What is the writing style of Sujata Bhatt's poems?

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Sujata Bhatt often writes narrative poetry in free verse, in which simple incidents are often described in an offhand, colloquial style that initially hides their emotional significance.

Most of Sujata's Bhatt's poetry is in English, but she also uses Gujarati and has translated the work of other Gujarati poets into English. In both languages, her writing is simple and direct, almost always telling a story. The story is frequently an everyday one in which little happens on the surface, and the poet's style is almost conversational. A good example of this is when she relates,

In the morning, while Kalika combs

her seven-year-old daughter's glossy tangled hair,

she looks at her face in the mirror;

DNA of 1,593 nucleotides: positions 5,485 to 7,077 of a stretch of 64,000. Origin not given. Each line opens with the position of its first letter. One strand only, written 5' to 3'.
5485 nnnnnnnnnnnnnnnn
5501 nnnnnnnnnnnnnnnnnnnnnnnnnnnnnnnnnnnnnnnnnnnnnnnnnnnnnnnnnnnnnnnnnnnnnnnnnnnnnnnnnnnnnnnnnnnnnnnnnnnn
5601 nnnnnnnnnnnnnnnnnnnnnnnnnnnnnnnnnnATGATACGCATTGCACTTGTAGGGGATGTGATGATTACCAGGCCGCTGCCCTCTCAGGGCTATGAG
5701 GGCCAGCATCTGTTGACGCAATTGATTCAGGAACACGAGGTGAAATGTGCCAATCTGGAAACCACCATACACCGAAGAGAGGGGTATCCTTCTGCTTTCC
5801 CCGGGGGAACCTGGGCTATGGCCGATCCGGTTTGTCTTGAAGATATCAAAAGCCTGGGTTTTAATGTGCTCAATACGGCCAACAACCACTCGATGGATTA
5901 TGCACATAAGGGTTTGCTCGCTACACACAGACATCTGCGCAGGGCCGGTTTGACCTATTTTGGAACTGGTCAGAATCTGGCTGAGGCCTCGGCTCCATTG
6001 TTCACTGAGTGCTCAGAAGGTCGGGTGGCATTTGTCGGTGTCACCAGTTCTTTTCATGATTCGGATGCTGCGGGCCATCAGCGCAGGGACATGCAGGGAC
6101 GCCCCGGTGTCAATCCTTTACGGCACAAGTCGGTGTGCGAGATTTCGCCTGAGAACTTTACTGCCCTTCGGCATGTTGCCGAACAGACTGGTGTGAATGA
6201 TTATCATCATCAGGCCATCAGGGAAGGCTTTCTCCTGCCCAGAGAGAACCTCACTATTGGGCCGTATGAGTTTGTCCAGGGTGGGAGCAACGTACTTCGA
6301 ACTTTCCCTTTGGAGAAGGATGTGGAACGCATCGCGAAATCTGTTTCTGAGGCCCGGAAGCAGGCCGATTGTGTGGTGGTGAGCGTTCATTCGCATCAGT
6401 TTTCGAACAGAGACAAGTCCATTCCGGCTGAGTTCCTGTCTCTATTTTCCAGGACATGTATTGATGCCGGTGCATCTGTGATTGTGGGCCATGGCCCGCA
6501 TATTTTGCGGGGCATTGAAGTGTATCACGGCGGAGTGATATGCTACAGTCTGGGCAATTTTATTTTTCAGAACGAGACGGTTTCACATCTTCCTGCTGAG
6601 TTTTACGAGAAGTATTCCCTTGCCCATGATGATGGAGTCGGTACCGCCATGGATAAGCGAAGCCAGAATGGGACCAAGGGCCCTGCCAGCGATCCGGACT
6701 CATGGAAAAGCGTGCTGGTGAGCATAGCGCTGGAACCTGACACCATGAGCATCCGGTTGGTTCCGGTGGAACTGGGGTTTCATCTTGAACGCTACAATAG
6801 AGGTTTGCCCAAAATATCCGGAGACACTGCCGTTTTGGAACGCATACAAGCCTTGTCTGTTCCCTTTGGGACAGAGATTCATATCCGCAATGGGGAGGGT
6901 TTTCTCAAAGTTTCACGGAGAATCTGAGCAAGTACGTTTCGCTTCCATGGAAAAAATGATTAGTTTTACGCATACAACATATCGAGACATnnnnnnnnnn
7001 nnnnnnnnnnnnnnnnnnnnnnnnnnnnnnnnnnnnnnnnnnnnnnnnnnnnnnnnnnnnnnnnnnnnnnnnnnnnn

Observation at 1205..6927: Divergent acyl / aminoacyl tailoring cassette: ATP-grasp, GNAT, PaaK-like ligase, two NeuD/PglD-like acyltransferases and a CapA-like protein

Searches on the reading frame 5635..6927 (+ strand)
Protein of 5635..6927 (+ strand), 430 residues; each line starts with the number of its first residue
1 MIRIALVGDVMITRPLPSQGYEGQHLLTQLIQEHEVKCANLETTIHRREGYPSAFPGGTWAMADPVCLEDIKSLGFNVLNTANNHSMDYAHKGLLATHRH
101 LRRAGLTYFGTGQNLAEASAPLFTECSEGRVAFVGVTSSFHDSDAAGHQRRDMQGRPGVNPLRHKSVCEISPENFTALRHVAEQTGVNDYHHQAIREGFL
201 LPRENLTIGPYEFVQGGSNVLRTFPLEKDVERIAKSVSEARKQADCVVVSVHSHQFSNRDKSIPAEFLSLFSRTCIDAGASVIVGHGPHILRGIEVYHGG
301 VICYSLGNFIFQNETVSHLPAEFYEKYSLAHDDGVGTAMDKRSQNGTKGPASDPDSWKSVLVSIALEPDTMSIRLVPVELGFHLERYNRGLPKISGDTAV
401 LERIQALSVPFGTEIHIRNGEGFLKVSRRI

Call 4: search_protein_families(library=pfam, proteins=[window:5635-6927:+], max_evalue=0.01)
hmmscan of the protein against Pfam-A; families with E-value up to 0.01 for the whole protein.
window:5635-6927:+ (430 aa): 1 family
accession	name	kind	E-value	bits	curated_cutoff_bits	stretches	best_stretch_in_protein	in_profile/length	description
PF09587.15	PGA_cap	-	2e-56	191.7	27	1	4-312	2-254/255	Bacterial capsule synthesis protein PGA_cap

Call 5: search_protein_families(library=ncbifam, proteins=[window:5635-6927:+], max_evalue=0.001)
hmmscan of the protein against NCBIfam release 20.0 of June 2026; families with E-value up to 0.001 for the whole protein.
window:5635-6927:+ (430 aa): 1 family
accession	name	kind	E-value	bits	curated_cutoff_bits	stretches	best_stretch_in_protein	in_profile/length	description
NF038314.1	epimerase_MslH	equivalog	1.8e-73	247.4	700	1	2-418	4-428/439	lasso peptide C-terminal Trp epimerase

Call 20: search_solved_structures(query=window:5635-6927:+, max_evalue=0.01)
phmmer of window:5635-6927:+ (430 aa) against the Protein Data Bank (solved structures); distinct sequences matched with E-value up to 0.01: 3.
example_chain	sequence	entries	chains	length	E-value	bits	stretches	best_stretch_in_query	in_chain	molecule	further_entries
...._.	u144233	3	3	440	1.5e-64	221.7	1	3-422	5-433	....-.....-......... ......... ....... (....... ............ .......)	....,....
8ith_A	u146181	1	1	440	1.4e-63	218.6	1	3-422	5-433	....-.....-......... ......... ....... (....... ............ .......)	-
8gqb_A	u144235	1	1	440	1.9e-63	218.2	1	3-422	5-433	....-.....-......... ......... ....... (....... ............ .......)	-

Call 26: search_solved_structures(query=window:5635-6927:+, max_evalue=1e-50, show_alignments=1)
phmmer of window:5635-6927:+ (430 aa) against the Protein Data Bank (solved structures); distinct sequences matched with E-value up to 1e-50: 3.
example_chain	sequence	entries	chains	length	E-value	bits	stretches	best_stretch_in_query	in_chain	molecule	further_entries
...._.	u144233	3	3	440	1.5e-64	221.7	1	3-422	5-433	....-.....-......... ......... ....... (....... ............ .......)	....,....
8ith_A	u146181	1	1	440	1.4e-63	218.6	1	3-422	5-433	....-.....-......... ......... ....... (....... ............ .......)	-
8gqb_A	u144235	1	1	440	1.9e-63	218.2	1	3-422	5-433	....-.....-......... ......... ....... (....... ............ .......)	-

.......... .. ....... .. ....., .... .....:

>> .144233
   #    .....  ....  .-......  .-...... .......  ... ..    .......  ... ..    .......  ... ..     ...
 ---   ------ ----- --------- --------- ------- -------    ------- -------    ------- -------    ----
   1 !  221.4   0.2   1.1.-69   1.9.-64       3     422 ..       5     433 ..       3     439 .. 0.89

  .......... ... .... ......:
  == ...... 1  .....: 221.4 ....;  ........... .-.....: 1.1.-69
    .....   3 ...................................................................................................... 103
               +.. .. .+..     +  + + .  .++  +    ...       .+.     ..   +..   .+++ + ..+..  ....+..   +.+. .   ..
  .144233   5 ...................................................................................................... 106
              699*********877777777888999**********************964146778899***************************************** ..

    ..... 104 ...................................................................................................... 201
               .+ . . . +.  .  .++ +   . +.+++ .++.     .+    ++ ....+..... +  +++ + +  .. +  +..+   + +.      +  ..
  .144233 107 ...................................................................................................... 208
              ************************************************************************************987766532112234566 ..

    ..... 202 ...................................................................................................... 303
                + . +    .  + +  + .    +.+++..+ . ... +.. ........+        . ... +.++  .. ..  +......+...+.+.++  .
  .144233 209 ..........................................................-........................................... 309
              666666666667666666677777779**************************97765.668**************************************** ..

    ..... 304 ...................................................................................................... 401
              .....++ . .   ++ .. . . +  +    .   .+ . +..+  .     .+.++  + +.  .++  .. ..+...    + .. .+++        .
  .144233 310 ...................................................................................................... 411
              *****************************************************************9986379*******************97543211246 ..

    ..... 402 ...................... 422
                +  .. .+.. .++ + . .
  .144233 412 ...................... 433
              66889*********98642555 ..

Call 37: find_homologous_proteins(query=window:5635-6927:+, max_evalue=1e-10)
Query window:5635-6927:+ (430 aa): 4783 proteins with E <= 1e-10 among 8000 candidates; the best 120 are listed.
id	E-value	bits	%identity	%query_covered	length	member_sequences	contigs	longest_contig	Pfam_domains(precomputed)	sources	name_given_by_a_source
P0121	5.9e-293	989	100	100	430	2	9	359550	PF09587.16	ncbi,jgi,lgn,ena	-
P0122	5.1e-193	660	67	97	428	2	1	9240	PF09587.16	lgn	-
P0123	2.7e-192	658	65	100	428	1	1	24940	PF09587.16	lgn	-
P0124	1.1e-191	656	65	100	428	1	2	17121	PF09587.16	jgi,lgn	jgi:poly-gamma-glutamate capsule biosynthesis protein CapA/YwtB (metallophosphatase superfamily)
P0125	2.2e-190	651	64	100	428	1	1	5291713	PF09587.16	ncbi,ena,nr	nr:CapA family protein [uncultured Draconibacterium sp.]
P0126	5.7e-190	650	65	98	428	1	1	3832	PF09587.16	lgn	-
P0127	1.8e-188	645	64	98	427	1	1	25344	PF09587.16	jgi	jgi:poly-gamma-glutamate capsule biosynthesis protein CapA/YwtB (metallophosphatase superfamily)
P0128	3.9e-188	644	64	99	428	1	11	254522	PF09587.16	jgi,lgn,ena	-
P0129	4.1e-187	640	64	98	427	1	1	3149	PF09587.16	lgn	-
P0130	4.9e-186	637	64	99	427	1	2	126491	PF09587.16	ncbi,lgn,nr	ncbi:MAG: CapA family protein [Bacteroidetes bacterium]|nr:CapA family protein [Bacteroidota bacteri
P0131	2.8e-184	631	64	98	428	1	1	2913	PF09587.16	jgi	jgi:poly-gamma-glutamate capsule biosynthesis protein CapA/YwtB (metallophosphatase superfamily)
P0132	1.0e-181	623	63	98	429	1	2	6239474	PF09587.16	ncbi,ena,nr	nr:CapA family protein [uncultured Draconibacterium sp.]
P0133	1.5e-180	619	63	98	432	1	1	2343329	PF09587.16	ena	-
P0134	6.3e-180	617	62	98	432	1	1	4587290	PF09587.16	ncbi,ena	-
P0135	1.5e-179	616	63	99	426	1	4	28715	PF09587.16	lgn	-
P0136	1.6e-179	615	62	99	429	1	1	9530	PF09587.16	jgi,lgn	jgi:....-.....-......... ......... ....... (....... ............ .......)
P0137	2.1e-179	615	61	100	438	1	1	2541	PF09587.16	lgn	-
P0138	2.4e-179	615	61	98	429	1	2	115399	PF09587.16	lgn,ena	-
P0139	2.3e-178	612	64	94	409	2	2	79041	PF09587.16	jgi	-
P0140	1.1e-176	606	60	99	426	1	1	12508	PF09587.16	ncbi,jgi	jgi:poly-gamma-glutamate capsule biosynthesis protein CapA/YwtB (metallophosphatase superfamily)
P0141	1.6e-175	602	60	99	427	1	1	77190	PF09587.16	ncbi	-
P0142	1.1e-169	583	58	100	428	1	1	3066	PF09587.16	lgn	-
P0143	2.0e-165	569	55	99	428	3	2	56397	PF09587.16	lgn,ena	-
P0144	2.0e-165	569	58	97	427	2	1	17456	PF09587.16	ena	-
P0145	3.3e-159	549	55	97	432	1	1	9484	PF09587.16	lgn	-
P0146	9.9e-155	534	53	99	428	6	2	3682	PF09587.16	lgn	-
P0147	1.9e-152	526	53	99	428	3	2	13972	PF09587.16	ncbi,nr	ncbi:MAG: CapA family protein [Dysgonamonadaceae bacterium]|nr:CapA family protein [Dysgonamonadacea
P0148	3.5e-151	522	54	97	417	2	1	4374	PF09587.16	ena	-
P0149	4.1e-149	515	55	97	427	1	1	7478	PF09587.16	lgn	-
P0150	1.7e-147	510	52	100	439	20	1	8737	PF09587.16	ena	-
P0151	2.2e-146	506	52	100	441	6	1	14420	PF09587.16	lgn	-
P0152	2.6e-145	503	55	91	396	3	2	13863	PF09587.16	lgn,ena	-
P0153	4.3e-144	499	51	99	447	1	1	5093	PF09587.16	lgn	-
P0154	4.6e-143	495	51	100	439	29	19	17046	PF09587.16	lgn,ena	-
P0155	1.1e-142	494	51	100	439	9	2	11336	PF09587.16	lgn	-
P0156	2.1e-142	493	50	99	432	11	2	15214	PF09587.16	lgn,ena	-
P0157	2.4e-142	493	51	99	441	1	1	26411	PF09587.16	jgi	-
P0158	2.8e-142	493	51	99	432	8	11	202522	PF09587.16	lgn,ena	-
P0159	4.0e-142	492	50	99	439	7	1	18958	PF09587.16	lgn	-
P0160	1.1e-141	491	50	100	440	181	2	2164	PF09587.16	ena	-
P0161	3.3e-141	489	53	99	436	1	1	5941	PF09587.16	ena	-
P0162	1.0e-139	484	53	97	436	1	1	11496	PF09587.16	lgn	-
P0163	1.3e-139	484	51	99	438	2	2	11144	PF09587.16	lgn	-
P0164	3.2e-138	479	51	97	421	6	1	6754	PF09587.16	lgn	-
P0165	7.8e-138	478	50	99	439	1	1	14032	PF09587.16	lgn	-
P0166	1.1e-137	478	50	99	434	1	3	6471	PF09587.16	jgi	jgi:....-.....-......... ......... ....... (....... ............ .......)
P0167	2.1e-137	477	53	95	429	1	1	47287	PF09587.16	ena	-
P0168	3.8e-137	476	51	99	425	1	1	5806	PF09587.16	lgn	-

red-eyed, worn out.

Kalika's emotional state is implied by the reflection she sees in the mirror, even as her focus is elsewhere. Similarly, in "Muliebrity," the first-person narrator adopts a quiet, conversational tone to relate a story about a young girl gathering cow-dung. Nothing in particular happens, but the girl becomes a symbol of feminine power and resilience, even as the speaker claims that she is "unwilling to use her for a metaphor." The poet relies on the strength and resonance of the images she presents, which do not rely on emotive language for their power.

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